Vitamin D

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Vitamin D

Vitamin D is an essential nutrient that is not adequate in most American diets.1 While vitamin D can be synthesized by the body, this process is dependent on sun exposure, which can be limited because of inadequate exposure and risk of sunburn. According to the American Academy of Pediatrics (AAP), infants who are exclusively breastfed or receive less than 1 liter of formula daily should be supplemented with 400 IU of vitamin D daily. Older children may also require supplemental vitamin D, and many adults benefit from supplementation as well.*

Properties and mechanism of action

Vitamin D is both a nutrient and a hormone. By promoting calcium absorption in the gut and maintaining concentrations of calcium and phosphate in the body, vitamin D supports bone growth and mineralization.*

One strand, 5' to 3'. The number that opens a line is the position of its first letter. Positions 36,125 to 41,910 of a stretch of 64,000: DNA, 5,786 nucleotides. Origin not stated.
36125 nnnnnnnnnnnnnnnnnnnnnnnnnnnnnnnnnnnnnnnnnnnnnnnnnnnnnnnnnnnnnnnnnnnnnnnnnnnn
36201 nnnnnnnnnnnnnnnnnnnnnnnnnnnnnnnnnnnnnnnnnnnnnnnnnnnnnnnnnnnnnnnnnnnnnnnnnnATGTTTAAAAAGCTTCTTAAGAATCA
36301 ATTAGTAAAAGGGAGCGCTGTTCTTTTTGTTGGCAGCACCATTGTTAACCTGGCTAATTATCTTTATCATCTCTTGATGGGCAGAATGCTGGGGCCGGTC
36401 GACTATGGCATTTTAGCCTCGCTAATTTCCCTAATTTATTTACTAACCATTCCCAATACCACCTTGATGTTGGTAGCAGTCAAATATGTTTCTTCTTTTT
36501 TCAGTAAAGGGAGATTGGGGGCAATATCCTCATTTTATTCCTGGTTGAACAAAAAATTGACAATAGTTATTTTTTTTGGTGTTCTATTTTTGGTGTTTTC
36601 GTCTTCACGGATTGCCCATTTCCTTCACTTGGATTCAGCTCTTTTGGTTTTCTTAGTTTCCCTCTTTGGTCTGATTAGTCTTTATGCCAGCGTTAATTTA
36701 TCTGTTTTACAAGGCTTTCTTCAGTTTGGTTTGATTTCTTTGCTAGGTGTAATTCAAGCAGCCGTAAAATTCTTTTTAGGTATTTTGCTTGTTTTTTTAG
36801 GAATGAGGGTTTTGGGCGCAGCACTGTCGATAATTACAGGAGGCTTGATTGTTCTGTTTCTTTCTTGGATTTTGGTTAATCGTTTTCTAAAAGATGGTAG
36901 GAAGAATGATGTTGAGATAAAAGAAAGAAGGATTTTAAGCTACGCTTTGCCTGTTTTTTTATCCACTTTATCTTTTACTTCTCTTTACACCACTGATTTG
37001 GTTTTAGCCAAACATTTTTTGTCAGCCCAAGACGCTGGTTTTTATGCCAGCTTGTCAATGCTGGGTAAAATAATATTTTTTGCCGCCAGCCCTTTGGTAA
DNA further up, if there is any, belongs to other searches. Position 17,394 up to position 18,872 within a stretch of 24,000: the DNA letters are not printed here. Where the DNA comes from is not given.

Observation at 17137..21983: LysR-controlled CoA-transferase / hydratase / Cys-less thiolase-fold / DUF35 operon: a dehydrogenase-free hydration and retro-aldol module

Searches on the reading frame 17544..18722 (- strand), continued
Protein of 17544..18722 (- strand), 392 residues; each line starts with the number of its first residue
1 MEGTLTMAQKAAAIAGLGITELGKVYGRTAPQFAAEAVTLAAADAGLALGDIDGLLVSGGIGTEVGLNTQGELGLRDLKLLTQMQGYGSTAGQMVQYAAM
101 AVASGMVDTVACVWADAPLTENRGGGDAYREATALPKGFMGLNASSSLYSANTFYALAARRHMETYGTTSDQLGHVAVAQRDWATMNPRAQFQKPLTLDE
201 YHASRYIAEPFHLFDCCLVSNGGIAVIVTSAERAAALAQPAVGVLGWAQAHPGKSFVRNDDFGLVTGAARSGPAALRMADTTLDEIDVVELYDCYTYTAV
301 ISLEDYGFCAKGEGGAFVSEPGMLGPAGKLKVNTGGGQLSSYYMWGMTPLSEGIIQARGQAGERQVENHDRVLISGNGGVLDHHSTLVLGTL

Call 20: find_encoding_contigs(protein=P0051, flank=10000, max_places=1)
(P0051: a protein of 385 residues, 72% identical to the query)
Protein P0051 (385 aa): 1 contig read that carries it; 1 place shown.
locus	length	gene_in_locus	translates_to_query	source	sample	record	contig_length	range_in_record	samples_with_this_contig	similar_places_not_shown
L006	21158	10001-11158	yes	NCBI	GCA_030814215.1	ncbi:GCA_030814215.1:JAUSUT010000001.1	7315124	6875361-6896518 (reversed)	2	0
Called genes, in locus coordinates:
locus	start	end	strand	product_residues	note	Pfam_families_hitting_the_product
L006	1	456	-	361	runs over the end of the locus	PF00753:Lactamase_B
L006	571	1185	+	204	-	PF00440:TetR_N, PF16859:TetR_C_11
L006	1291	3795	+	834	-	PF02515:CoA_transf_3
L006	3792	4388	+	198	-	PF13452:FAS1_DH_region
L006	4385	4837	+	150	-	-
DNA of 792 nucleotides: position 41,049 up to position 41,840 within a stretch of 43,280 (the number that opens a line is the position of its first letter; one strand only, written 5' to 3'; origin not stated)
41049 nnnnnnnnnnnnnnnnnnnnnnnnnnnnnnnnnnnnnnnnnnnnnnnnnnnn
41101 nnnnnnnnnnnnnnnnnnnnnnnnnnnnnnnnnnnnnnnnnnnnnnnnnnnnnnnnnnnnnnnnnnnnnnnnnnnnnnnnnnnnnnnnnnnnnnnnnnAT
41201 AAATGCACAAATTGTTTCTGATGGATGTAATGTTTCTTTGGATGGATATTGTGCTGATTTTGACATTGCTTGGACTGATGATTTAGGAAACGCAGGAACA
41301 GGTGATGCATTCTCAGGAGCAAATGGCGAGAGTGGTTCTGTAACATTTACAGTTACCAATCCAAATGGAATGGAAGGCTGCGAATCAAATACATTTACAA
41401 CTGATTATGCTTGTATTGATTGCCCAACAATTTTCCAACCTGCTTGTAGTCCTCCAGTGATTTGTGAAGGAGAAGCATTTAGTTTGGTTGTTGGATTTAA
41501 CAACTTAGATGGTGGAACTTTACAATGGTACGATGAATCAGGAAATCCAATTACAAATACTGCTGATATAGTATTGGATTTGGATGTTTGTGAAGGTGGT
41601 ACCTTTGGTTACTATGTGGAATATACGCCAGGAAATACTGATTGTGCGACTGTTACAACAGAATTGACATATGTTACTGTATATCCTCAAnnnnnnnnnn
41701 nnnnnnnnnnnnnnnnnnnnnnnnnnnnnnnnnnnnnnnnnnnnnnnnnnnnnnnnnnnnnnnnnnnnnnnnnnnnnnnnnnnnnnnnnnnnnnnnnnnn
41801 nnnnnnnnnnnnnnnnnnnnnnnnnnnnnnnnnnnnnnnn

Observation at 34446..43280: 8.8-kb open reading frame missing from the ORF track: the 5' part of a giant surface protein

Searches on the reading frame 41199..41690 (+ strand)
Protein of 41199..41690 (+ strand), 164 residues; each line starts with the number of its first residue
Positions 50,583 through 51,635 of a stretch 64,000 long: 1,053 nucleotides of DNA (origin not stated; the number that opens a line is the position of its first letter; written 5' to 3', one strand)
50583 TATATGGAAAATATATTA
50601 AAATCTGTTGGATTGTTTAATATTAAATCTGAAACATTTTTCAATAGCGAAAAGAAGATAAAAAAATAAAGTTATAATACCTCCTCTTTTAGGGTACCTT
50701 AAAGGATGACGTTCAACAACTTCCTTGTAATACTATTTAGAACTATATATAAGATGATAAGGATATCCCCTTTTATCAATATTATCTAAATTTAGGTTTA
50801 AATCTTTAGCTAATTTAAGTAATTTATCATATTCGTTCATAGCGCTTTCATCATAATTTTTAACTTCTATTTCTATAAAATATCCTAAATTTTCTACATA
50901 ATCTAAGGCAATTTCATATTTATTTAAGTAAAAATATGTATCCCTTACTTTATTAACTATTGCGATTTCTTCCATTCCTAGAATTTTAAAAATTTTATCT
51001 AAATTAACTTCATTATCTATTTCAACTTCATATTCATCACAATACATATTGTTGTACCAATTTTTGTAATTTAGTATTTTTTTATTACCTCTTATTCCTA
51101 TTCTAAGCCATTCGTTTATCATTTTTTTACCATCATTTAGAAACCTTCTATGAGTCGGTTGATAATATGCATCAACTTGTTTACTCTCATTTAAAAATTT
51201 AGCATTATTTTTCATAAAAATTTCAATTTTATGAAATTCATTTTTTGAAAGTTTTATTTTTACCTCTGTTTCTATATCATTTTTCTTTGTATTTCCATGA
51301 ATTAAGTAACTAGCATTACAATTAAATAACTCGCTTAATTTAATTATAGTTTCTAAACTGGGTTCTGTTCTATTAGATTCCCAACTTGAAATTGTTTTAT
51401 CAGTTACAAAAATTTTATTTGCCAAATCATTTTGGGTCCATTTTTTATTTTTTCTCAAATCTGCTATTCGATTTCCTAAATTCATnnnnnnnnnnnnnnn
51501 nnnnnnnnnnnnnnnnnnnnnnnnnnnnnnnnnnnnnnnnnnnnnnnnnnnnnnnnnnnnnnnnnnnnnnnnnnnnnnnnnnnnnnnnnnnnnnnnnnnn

Vitamin D plays other roles in the body, including the regulation of normal cell growth, neuromuscular function, and healthy glucose metabolism.*

Scientific support

Several randomized, controlled trials have also demonstrated a relationship between vitamin D supplementation and strong bones.2*

Some studies support vitamin D’s role in regulating the immune system.3*

*These statements have not been evaluated by the Food and Drug Administration. This product is not intended to diagnose, treat, cure, or prevent any disease.